You could sum up the plot of this movie in just a few words: money, power, women, drugs. Basically, that’s the world that stockbroker Jordan Belfort lives in. If you had all of that at your fingertips, how could you resist the temptation?
A solid movie (like most Scorsese films, to be honest) based on a true story. Plus, it will help you learn business lingo, which is interesting if you work in or are studying finance. Even if you aren’t, The Wolf of Wall Street is still a great movie.
3. American History X
[American History X – USA – 1998 – Directed by Tony Kaye – Drama – watch the trailer]
American History X tries to explain the deep-rooted origins of racism in the US through the story of a man named Derek and his family.
Derek wants revenge for his father’s murder by a black drug dealer, so he joins a white supremacist gang, which leads to him committing voluntary manslaughter. His brother, Danny, also gets dragged into the neo-Nazi lifestyle.
Poignant and hard to watch, but a good and informative movie about racism in the US. You may pick up some American slang, but be careful what you repeat. This is a movie that you’ll want to watch more than once, so it’s great for practicing your comprehension skills.
Before you start watching movies in English, download our FREE English vocabulary guide and brush up on the basics that you might need:
4. The Lion King
[The Lion King – USA – 1994 – Directed by Roger Allers, Rob Minkoff – Animated, Adventure – watch the trailer]
King Mufasa reigns over the plains of Africa. Simba, his son, knows that one day he will follow in his father’s footsteps… but that day comes much sooner than he expected. Throughout the movie, Simba grows up and figures out his place in the world, with Timon and Pumbaa by his side. They teach him a new life philosophy: live worry free, one day at a time.
Yes, The Lion King is an animated movie. But it’s actually very moving, not to mention great for beginners. It features catchy songs that you’ll find yourself singing over and over until you know the lyrics by heart. Like a lot of other Disney and Pixar movies (while you’re at it, I highly recommend WALL-E – there isn’t much dialogue but the not-so-futuristic premise and story are captivating) The Lion King is easy to understand. Since it’s geared toward children — although as an adult it’s still one of my favorite movies for learning American English) — the characters speak somewhat slowly and use basic vocabulary, which is perfect for beginner learners. And like American History X (although unlike it in pretty much every other respect), it’s truly an American classic that you won’t mind watching again and again.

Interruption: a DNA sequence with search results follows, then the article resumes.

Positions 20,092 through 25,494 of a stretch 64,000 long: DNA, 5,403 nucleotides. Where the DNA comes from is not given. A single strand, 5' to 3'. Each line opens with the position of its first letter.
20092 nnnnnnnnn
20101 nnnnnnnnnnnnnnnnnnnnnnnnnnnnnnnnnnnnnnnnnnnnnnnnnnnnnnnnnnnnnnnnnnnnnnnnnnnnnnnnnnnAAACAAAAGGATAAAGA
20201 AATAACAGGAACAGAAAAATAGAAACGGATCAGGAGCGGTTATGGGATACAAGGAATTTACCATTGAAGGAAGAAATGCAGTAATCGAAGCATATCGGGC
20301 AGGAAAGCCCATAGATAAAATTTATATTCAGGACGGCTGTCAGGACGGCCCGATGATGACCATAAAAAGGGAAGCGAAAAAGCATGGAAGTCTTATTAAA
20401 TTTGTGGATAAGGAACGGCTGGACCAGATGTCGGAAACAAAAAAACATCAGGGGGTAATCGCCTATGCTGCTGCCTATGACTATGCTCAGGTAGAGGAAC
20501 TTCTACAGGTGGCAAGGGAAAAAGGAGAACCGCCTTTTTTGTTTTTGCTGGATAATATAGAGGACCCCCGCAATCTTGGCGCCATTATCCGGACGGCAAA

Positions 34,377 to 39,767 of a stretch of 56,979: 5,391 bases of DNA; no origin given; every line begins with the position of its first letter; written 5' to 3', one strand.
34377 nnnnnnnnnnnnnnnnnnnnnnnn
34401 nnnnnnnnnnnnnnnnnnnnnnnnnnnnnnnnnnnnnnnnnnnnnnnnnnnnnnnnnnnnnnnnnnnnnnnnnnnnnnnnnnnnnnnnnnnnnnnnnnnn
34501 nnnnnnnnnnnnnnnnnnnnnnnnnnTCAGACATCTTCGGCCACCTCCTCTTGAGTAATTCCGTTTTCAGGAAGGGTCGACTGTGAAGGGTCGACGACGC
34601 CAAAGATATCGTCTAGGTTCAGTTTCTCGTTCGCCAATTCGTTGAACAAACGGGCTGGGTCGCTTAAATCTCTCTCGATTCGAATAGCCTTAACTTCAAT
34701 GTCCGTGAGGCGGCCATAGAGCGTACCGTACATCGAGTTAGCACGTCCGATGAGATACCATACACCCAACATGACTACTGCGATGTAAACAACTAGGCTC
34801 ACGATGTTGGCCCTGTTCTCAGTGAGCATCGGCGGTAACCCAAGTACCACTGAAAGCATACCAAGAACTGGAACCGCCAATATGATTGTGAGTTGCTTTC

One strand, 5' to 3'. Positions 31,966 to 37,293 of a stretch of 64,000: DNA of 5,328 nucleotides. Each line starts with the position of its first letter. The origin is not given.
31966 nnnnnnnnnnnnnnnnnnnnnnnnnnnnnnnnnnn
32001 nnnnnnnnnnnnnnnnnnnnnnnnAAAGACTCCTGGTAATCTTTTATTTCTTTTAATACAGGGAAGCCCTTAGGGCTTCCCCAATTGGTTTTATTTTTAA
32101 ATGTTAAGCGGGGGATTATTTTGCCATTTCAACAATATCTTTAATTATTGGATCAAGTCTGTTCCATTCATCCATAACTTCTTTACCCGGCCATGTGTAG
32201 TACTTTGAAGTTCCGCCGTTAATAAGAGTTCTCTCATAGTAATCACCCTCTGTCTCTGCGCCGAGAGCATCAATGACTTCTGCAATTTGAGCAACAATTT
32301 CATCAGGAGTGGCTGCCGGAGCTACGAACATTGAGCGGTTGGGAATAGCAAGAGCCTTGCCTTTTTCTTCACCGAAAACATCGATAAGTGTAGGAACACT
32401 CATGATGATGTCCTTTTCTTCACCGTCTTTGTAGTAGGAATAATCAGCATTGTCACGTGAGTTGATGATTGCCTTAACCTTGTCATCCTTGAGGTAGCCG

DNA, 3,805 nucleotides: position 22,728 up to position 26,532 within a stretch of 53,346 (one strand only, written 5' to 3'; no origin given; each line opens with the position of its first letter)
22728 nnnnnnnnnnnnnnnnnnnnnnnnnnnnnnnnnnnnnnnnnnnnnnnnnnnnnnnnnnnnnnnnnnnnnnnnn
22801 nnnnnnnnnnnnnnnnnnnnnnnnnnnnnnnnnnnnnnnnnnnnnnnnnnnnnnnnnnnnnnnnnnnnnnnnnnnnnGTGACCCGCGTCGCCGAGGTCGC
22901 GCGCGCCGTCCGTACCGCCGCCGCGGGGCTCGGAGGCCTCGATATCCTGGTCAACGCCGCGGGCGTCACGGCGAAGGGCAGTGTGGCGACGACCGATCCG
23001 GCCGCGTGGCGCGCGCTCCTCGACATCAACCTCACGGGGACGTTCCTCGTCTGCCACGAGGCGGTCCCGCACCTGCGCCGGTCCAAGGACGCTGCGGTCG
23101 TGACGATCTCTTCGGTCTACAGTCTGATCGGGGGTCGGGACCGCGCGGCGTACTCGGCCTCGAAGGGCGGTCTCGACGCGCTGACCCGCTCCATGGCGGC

[Whiplash – USA – 2014 – Directed by Damien Chazelle – Drama, Musical – watch the trailer]
Andrew is 19 and dreams about becoming the best jazz drummer of his time. His competition is stiff, but he is dedicated, and practices tirelessly. His goal is to join a band led by Terence Fletcher, a ruthless but famed conductor. Once Fletcher finally discovers him, Andrew steps up his game and strives for perfection…
We’ve already included some movies that use business English, English for beginners, English slang, and historical English, so why not learn some English musical terms from Whiplash? Plus, the soundtrack is *fire*, and the actors who play the main characters really put on a show.
What Else to Watch
It wasn’t easy to come up with this list of the top 5 movies for learning American English, because there are so many great films out there! If you’ve already seen all five of these (over and over again!), here are a few other ideas:
- Hunger Games. A fun YA (young adult) book trilogy turned blockbuster! With four movies covering three books, you’ll stay busy for a while with this exciting series.
- Basically all of Quentin Tarantino‘s movies are American classics… They’re great for learning slang and are artistically interesting. Most of them are quite long, so you can work on your endurance or break them up into shorter sessions. We especially recommend: Django Unchained, Inglourious Basterds, and Pulp Fiction.
- Marvel also makes tons of awesome superhero movies for learning American English. They release three or four movies every year, so you’ll have resources for years to come! Another great thing about these movies is that they are all based on comic books. Read the book before or after you watch, and work on both listening and reading comprehension skills for a well-rounded experience.
What are your favorite US films? Share them in the comments section!